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According to an EU official, Russian assets frozen in Cyprus are "relatively low."

The European Commission is perplexed by the low number of Russian oligarchs' frozen assets in Cyprus, said European Commissioner for Justice Didier Reynders on Wednesday, a day before his visit to the island.

According to an EU official, Russian assets frozen in Cyprus are "relatively low."

Official numbers reveal that so far, assets worth €104 million have been frozen, which is considered a low sum, and Reynders added that during his contacts in Cyprus, he will inquire about how many assets of Russian billionaires have been blocked.


During an interview, he also mentioned the development of the infringement proceedings on golden passports, which he stated is linked to asset freezing. He stated that, of the three member states targeted by the Commission, Bulgaria has totally halted the relevant programmes, and thus the matter is closed. Malta continues with the programme and has thus been referred to the EU Court of Justice, but Cyprus is caught in the middle.


Cyprus has paused the relevant legislation but has not repealed it, claiming legal issues connected to the assessment of citizenship grants.


According to Commissioner Reynders, a total repeal of the legislation would be preferable.


However, he expressed his satisfaction with the cooperation so far in terms of monitoring the rule of law in the context of the Commission's annual reports (part of which are his contacts in various Member States), as well as the judiciary reforms in Cyprus.



However, he emphasised that what matters is that authorities such as the anti-corruption one can function in practise and have the necessary human and resource capacity.


The European Justice Commissioner linked the process of assessing citizenships granted under the golden passport initiative to oligarchs' assets being frozen as a result of penalties. As he put it, the Cyprus Investment Programme was about more than just paying for a passport; it was about "real investment in assets in the country."


He used Cyprus as an example, noting that after years of the so-called golden passport programme, which frequently featured Russian or Belarussian citizens, the question of how relatively small amounts of frozen assets might be recorded emerges.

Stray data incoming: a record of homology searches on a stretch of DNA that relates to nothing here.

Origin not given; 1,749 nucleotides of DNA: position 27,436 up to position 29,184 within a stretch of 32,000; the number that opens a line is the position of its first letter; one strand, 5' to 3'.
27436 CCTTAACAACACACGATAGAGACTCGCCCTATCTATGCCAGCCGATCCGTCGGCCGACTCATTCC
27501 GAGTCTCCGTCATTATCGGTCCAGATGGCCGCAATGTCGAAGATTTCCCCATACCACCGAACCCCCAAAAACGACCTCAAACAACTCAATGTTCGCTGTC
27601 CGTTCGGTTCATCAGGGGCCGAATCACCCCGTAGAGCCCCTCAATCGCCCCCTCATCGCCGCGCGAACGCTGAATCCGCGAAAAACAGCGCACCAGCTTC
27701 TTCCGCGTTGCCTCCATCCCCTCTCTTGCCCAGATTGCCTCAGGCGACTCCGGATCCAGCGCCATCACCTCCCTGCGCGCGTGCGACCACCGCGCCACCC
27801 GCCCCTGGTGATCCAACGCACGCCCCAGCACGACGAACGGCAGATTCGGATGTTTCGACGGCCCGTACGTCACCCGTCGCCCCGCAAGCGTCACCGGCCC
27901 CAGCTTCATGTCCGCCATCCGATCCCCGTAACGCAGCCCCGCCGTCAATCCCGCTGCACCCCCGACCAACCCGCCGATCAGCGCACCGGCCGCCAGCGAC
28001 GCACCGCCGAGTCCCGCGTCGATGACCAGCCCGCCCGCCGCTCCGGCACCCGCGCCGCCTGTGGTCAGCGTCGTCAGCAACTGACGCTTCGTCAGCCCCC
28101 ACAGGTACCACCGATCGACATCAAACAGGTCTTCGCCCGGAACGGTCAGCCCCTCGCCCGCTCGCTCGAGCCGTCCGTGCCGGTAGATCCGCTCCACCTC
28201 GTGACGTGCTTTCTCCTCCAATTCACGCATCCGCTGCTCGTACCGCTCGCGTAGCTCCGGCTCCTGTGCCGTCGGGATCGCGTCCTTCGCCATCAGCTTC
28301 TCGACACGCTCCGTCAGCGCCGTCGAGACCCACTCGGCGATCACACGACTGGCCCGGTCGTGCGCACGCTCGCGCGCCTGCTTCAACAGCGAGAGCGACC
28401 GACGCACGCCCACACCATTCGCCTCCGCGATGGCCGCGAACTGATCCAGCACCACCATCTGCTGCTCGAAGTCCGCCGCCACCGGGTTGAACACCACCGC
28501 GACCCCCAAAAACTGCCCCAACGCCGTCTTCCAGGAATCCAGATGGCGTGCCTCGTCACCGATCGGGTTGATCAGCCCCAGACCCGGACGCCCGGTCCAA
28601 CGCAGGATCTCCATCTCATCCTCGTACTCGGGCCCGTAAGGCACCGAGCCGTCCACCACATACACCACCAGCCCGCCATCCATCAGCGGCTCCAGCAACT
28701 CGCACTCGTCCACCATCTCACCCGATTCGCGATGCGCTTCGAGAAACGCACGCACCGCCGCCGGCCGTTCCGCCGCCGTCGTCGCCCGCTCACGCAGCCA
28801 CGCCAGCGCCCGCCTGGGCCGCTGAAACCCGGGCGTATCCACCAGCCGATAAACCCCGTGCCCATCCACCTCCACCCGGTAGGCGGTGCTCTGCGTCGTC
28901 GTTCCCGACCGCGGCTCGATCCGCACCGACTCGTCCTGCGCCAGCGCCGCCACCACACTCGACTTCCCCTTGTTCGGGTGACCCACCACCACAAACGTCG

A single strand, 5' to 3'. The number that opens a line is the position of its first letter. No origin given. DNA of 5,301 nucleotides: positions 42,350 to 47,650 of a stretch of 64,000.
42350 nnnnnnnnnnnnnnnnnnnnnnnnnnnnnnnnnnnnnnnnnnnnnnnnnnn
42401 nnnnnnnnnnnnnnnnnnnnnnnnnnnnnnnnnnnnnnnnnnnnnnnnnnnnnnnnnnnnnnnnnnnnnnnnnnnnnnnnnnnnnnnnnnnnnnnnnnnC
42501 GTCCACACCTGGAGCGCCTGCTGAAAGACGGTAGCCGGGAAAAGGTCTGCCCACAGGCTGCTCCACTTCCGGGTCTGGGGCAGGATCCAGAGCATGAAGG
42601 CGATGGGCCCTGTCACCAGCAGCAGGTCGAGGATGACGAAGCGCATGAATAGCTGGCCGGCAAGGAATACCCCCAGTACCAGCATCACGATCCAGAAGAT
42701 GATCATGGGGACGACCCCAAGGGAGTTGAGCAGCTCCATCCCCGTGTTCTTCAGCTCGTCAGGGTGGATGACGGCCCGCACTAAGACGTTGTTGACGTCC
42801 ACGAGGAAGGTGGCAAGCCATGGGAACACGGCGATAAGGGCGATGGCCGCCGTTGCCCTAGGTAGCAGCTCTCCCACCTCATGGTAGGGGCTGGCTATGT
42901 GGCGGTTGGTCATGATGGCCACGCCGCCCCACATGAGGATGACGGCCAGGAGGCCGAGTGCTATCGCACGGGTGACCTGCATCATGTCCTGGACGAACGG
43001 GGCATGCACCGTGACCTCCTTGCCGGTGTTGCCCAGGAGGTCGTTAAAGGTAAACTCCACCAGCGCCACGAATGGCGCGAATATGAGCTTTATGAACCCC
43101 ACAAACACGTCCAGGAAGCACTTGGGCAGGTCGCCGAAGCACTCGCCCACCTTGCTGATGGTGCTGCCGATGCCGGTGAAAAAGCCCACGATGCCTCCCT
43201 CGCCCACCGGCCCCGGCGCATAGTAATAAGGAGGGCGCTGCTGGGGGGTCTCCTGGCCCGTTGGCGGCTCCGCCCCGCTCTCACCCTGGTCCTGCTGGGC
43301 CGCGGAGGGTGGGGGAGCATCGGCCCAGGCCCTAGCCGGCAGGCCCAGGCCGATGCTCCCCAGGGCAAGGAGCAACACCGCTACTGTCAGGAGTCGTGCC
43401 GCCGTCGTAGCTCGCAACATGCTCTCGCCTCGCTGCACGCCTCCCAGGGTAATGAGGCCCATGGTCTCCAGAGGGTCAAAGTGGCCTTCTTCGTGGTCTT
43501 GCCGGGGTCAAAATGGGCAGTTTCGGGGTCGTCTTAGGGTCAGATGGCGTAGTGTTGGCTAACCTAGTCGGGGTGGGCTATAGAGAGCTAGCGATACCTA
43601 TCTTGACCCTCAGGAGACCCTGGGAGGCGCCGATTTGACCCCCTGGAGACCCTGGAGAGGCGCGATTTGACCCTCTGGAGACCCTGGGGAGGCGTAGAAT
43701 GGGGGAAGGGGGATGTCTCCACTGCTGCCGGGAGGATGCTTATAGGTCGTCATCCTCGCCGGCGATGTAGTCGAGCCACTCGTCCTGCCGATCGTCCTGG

He noted that the duty to notify the Commission of the quantities of frozen assets has resulted in revisions in the amounts stated in several Member States.


“I have seen in Italy, in Spain, since my visit, a big increase in the numbers,” which he said could not be due to technical issues. He cited Hungary as another example, where initially about €3,000 in frozen assets were declared, which then rose to €870 million.


Although the assets of individuals subject to EU sanctions that have been frozen in Cyprus are greater than those reported in Malta or Greece, totaling €104 million, this is still regarded as low.


Official numbers from a few years ago revealed a substantial amount of Russian assets in Cyprus. As a result, during his visits to the island on Thursday and Friday, he would explain "why it is difficult to find more" assets. These are "possibly in bank accounts or assets in various companies, but also in real estate, yachts, or other Russian oligarchs' assets."


“We are trying to better understand why at the end of such a long process we have 100 million euros in frozen assets and not more.”


He went on to say that the second point of contention is how to best implement punishment. "We are concerned about various oligarchs and entities circumventing sanctions" by moving assets to other individuals or organisations. He claims that this sometimes involves family members or complicated international structures in tax havens.


Reynders also reminded the EU Council and the European Parliament that he has suggested adding sanctions evasion to the list of offences recognised across the EU, and that dialogue with the EU Council and the European Parliament is ongoing. He emphasised that in the future, these assets could be taken and even utilised to support Ukraine.


When asked about the recent inclusion of natural and legal persons from Cyprus to US and UK penalties for allegedly supporting Russian billionaires in bypassing sanctions, the European Justice Commissioner declined to comment. He did, however, mention that the conversation about the next set of sanctions is now more focused on their successful execution.


He stated that the process of enlarging the list of EU-recognized offences (eurocrimes) is lengthy, and that discussions to increase the role of the European Public Prosecutor's Office are now underway.


Referring to the condition of press freedom in Cyprus, which was also on the agenda, Reynders emphasised the importance of protecting the independence of public broadcasting media, as well as the Commission's promotion of European legislation against abusive litigation against journalists. He also highlighted how the commission's most recent report mentioned Cybc since it revealed some flaws in the appointment and discharge of its board members.

By fLEXI tEAM



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